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Open Access Research article

The human collagen beta(1-O)galactosyltransferase, GLT25D1, is a soluble endoplasmic reticulum localized protein

Jolanda MP Liefhebber, Simone Punt, Willy JM Spaan and Hans C van Leeuwen*

Author Affiliations

Department of Medical Microbiology, Center of Infectious Diseases, Leiden University Medical Center, 2300 RC Leiden, The Netherlands

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BMC Cell Biology 2010, 11:33  doi:10.1186/1471-2121-11-33

Published: 14 May 2010

Abstract

Background

Glycosyl transferases transfer glycosyl groups onto their substrate. Localization partially defines their function. Glycosyl transferase 25 domain 1 (GLT25D1) was recently shown to have galactosyltransferase activity towards collagens and another well known substrate, mannose binding lectin (MBL). To gain more insight in the role of galactosylation of lysines in the Gly-X-Lys repeats of collagenous proteins, we investigated the subcellular localization of GLT25D1.

Results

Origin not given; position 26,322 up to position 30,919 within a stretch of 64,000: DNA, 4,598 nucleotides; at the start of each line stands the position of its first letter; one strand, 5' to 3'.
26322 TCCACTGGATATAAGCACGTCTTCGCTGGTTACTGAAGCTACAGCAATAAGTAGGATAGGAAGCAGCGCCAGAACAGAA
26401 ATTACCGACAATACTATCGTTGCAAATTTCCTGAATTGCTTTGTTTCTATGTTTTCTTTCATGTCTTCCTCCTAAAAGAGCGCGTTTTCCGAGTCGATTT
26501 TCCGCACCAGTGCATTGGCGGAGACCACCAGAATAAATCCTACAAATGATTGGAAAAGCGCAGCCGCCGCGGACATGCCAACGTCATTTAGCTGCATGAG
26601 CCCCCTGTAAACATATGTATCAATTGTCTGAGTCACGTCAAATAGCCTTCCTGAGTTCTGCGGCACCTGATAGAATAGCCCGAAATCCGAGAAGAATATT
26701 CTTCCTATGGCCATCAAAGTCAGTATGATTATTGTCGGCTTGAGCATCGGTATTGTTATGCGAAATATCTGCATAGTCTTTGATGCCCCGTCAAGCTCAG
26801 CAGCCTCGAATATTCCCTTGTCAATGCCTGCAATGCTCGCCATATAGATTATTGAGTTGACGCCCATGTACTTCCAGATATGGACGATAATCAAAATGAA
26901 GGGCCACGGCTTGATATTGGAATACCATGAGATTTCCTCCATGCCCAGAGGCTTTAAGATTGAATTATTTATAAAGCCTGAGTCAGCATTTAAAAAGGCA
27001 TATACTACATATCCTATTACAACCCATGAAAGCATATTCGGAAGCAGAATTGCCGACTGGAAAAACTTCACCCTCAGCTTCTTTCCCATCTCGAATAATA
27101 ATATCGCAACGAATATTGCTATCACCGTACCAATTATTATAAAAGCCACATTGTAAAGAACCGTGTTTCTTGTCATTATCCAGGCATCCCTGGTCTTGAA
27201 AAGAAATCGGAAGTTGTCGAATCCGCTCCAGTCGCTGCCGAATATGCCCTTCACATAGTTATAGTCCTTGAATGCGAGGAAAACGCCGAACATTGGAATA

Immunofluorescence analysis of GLT25D1 expressed in the human hepatoma cell line (Huh7), revealed a perinuclear lattice like staining, resembling localization to the endoplasmic reticulum (ER). Possible targeting signals, an N-terminal signal sequence and a C-terminal ER-retention signal, were identified using prediction programs. These signals were then investigated by constructing a series of epitope-tagged forms of GLT25D1 that were analyzed by immunofluorescence and western blotting. In agreement with the predictions our results show that GLT25D1 is directed to the ER lumen as a soluble protein and retained there. Moreover, using two endoglycosidase enzymes EndoH and EndoF, we demonstrate that the putative bi-functional glycosyl transferase itself is a glycoprotein. Additionally we examined co-localization of GLT25D1 with MBL and lysyl hydroxylase 3 (LH3, PLOD3), which is a protein able to catalyze hydroxylation of lysine residues before they can be glycosylated. We demonstrate overlapping localization patterns of GLT25D1, MBL and LH3.

Conclusions

Taken together our data indicate that galactosylation of collagenous proteins by the soluble GLT25D1 occurs in the early secretory pathway.